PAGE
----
RIFFING OFF VISIBILITY

AUGUST, 2019

*TW: body-image, diet culture & eating disorders

***

 

 

 

A couple of weeks ago I had a call with a mentor of mine. I asked if she had any advice for how I could possibly put myself out there more. She suggested that I start “riffing off visibility.” What a magnetic response. Though immediately, I didn’t understand what this meant. I already live a fairly open life, I thought. She told me to meditate on it. To sink into what this could possibly mean for me. 

 

So I did. I meditated on how I could “riff off visibility” and here’s what came up for me…

 

My identity has always largely been expressed through fashion. I’ve written generously about my time as “a fashion girl” in the past.  I’ve received a plethora of “best-dressed awards” and equally been pitted in “worst dressed” listicles online (thanks, The Irish Examiner!) For better or for worse, my visibility in the world has always come from an outgoing demeanour of clothes. They are my language, my home. 

 

But here lies the problem. I don’t currently feel at home in the clothes I wear. I am proud of the woman I am today, but I don’t feel as if I am outwardly representing her. Showing her off. I feel as if my outer armour is all out of sync with who I am right now. I am not dressing as the leading role in my own life. This where I’m dimming my visibility, I realised.

 

So, what? Buy new clothes? But it's never that simple. It's more a symbol of which I’m afraid to let go. How I’m reluctant to wave goodbye to an identity that cost me so dearly. How diet-culture is waiting on the side-lines with open arms — waiting for me to slip-up into a smaller version of myself (both figuratively and literally).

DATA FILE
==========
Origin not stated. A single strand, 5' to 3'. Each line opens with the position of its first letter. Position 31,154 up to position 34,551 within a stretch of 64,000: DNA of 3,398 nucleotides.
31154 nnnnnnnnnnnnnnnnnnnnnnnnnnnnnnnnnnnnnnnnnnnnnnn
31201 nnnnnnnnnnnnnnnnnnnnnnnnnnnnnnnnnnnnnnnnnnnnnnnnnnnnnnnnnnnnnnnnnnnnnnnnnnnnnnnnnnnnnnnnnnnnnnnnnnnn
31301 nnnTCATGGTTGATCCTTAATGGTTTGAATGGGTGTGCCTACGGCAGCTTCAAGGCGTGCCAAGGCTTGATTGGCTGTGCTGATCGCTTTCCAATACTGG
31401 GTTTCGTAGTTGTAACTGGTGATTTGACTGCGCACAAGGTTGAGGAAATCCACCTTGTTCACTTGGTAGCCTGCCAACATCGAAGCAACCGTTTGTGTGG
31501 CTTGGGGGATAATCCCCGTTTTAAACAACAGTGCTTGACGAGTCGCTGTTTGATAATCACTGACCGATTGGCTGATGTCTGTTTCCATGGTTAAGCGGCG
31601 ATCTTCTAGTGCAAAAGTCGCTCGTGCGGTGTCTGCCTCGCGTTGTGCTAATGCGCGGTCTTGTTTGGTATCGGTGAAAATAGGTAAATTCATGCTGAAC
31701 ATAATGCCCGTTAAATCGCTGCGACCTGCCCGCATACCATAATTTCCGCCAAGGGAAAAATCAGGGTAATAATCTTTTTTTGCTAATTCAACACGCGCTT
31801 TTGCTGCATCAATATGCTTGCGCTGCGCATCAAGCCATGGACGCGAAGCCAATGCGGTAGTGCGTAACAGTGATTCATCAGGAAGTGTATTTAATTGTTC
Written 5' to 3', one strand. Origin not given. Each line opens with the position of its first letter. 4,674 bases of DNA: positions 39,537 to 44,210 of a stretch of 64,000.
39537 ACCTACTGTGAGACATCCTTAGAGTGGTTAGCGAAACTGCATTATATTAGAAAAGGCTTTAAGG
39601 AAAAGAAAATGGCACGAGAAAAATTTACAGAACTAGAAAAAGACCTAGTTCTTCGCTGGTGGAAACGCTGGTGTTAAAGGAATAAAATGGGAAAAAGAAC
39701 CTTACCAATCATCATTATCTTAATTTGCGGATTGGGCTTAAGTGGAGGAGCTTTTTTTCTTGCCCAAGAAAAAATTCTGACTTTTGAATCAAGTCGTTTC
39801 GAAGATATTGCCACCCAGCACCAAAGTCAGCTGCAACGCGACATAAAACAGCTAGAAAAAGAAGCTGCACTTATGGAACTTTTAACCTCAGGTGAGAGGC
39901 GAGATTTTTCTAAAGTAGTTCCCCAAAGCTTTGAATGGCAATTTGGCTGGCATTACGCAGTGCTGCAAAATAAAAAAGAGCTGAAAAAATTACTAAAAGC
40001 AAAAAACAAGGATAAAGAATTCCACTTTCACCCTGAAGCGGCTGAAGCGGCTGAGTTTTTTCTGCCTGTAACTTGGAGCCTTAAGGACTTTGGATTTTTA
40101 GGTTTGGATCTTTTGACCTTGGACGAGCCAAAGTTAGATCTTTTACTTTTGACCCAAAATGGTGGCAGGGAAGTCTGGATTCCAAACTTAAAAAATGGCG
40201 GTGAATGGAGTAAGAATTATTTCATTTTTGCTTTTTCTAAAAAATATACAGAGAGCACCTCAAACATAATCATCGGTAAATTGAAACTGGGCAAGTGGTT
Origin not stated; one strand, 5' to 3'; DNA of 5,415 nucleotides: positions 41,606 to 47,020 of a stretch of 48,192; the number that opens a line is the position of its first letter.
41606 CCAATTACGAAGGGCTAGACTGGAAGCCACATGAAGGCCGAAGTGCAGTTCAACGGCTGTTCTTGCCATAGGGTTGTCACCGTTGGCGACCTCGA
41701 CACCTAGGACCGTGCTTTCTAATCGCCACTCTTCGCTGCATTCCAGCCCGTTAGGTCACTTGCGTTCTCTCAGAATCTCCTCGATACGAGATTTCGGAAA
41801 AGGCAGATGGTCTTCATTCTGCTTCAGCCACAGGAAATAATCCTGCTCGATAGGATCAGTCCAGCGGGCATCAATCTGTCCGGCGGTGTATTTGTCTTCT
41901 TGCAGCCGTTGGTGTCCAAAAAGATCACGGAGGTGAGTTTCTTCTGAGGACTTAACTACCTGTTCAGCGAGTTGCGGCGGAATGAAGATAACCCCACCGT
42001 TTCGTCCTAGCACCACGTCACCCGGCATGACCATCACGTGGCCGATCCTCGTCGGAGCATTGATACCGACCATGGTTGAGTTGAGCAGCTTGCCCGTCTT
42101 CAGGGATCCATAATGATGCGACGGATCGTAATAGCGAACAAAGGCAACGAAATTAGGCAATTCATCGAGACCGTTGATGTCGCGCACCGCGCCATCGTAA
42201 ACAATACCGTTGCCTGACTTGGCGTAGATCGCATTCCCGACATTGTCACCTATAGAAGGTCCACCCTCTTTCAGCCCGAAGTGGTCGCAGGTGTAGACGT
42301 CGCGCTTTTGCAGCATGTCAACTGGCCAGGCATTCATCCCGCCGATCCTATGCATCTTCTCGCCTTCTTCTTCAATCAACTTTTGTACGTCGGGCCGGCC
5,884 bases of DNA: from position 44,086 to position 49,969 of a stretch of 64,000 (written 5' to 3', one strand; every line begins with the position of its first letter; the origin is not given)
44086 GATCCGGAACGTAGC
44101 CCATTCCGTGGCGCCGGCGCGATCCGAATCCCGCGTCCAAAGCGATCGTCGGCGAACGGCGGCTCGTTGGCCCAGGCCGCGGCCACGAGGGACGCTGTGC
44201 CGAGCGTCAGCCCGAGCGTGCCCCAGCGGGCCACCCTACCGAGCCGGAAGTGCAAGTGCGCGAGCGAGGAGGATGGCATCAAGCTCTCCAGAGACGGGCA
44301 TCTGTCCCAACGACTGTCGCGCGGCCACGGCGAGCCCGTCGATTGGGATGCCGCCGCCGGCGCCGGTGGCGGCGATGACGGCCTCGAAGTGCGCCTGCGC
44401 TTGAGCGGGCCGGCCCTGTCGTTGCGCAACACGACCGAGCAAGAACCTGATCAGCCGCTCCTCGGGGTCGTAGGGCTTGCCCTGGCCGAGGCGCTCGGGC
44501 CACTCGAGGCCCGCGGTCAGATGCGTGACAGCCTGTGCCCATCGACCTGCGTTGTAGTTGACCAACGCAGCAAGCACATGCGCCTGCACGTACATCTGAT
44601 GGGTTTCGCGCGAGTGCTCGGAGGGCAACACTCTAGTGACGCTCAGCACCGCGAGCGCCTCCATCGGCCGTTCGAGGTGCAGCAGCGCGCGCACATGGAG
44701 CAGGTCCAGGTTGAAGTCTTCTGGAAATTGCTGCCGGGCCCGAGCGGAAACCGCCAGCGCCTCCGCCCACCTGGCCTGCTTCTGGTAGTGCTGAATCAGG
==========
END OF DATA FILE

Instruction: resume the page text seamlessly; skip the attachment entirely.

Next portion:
The truth is, the reason why I don’t feel as if my outer presentation currently projects who I am is that my clothes don’t fit me anymore. They are too small. 

 

That Miu Miu skirt I wore to my first ever London Fashion Week? Those neon green checked trousers I wore to Hook Magazine’s Issue #2 launch party? The Vivienne Westwood trousers I wore to graduation? None of them fit me anymore. 

 

This brings me to two things. 1). I have put on weight. 2). I preach about the toxicity of diet culture often, yet here I am participating in one of the most damaging acts of diet culture a person can do: I have an entire wardrobe that doesn’t fit.

 

In C. S. Lewis' The Chronicles of Narnia, the wardrobe which the Pevensie children climb through acts as the conduit between two worlds and I think there is something in that. 

 

Wardrobes are compromised of memories and mental cues, feelings and people. You can always remember what you were wearing on the days of significant life events. A first date, a big birthday party, the day you got engaged. When you open your wardrobe and see these clothes in front of you — you’re taken straight back to a time or place of the past. 

 

Which is nice, sometimes. But it also means they can hold a lot of trauma. Can leave you unable to sever ties with the past. 

 

Because here’s the thing: I was 16, 17 and 18 years old when I bought the majority of items that make up my current wardrobe. Contrary to what I assume most people must believe about me, I don’t buy a lot of clothes. We’re 8 months into 2019 and I have only bought 3 new items of clothing this year. A dress, skirt and t-shirt. Most of my wardrobe is compromised of pieces I’ve invested in over long periods of time. Because even as a teenager I always wanted to invest well rather than buy cheap clothes, often.